So what is the solution? Constraints such as poor demand planning and capacity scheduling on the shop floor, too many disparate channels of communication across the supply chain, and ineffective inventory management all point to the need for a state-of-the-art, fully customisable demand planning & scheduling software package. The software should have the capacity to be fully integrated, web-enabled and visible to all parties concerned the manufacturer, its suppliers, distributor, and producer/customer across the entire supply chain, whether UK-based or more geographically far-reaching. It should be able to ensure everyone involved has knowledge of future anticipated demand patterns, so they can prepare the means and capacity to respond accordingly when the time comes. Seamless sharing of forecast demand information can not only aid each company in the supply chain network in terms of planning time and resources in advance, it can also provide them with related project in order for them to appropriate the right level of finance in preparation for when things start moving.
As regards inventory planning, the software solution of choice should include a Product Lifecycle Management (PLM) component. This should be geared to aiding the manufacturer in sourcing the most intelligent levels of inventory, based on statistical sales forecast information (such as similar historic sales data or market research) in advance of actual production and launch to market.
Following the flurry of interest that can surround a new product, a period of maturity, and (eventually) product phase-out/demise will follow. Here again, the right PLM functionality can keep the manufacturer on the ball with regard to the most practical, cost effective inventory replenishment levels, ensuring the warehouse is not left with a stock obsolescence problem.
And what of market promotions on the horizon, maybe a few months after the initial product launch? Special offers, such as two for the price of one etc. can naturally stimulate greater levels of consumer interest and thus result in increased volume sales. It is of course highly beneficial from the manufacturers and distributors perspective to be given prior warning from the producer of such an event and when it is scheduled to occur. However it is also important to have the software functionality in place to schedule extra production capacity weeks, even months, in advance, while ensuring other customer orders are not placed in jeopardy, as well as ensuring inventory is kept at an appropriate level in proportion to anticipated future demand.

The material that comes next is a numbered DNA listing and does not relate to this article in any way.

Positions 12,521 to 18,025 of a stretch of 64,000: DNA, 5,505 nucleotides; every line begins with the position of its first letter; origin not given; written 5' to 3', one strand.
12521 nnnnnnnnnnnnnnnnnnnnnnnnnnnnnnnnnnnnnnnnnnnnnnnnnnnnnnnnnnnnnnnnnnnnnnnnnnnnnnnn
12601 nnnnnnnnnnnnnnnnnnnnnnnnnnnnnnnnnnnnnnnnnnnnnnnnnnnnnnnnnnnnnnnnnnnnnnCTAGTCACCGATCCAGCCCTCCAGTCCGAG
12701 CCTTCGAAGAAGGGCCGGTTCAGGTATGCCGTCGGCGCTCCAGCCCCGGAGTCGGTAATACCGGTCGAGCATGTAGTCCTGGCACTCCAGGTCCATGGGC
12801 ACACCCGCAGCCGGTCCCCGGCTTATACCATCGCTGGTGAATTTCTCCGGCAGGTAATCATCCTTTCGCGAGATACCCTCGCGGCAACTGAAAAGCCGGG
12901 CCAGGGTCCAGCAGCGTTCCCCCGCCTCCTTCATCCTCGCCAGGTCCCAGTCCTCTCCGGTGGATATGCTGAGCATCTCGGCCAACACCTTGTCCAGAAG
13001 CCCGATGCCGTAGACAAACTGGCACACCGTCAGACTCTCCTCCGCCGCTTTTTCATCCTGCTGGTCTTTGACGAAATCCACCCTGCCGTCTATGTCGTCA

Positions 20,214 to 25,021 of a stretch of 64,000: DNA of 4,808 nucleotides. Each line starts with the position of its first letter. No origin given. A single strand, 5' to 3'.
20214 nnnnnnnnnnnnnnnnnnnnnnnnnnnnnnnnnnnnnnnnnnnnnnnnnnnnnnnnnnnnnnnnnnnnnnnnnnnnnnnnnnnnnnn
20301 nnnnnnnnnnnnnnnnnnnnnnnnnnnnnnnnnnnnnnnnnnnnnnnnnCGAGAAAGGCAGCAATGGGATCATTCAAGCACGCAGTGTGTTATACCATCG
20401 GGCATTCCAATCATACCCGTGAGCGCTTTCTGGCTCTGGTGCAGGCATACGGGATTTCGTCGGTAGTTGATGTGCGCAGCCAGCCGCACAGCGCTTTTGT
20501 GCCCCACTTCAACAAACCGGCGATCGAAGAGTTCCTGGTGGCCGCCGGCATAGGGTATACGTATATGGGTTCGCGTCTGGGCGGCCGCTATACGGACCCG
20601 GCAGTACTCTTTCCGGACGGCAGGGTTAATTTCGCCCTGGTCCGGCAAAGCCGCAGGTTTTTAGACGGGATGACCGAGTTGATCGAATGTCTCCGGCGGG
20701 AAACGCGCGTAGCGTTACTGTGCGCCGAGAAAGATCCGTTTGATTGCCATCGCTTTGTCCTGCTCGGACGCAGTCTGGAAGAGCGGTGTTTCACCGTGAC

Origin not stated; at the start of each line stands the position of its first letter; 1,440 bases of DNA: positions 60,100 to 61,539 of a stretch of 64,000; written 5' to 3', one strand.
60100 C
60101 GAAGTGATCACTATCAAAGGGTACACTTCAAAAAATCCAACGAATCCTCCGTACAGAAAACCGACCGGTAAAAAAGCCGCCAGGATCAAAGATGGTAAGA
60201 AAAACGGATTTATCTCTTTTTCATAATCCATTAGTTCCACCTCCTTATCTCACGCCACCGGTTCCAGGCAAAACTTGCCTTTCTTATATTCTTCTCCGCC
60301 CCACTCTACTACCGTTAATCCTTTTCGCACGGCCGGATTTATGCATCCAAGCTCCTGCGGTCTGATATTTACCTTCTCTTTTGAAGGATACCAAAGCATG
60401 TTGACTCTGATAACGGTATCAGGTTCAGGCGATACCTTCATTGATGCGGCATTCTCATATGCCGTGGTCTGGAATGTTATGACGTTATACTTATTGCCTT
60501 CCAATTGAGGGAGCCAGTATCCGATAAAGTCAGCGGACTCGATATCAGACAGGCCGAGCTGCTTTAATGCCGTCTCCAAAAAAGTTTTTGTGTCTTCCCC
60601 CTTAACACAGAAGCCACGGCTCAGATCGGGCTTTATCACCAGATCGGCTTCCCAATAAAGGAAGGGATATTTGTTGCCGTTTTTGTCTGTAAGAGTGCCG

Arguably, a must-have function within any modern demand planning & scheduling software package is what is commonly referred to as what-if. This facility, which should be able to run separately from the live schedule, can be particularly beneficial when working out the optimum route for a new product. For example, you can consider whether sourcing certain materials from a different supplier can save on cost or ensure quicker delivery. You can also consider whether production or distribution operations will be more efficient and cost-effective if shift patterns were altered, and even determine whether it would be more cost-effective to buy in more production equipment rather than rely on scheduling a variety of tasks (including the new product) within your existing capacity. Once this data is analysed, the optimum route can then be added to the live schedule.
It all boils down to effective, seamless collaboration throughout the supply chain, ensuring information is quickly updated and made immediately available to relevant parties via secure web portals. When such a methodology is in place, manufacturers, suppliers and distributors are in the very best position to provide the very best levels of quality and delivery service to the end customer as well as ensure their own forecasting, planning, scheduling and finance operations are working to optimum efficiency.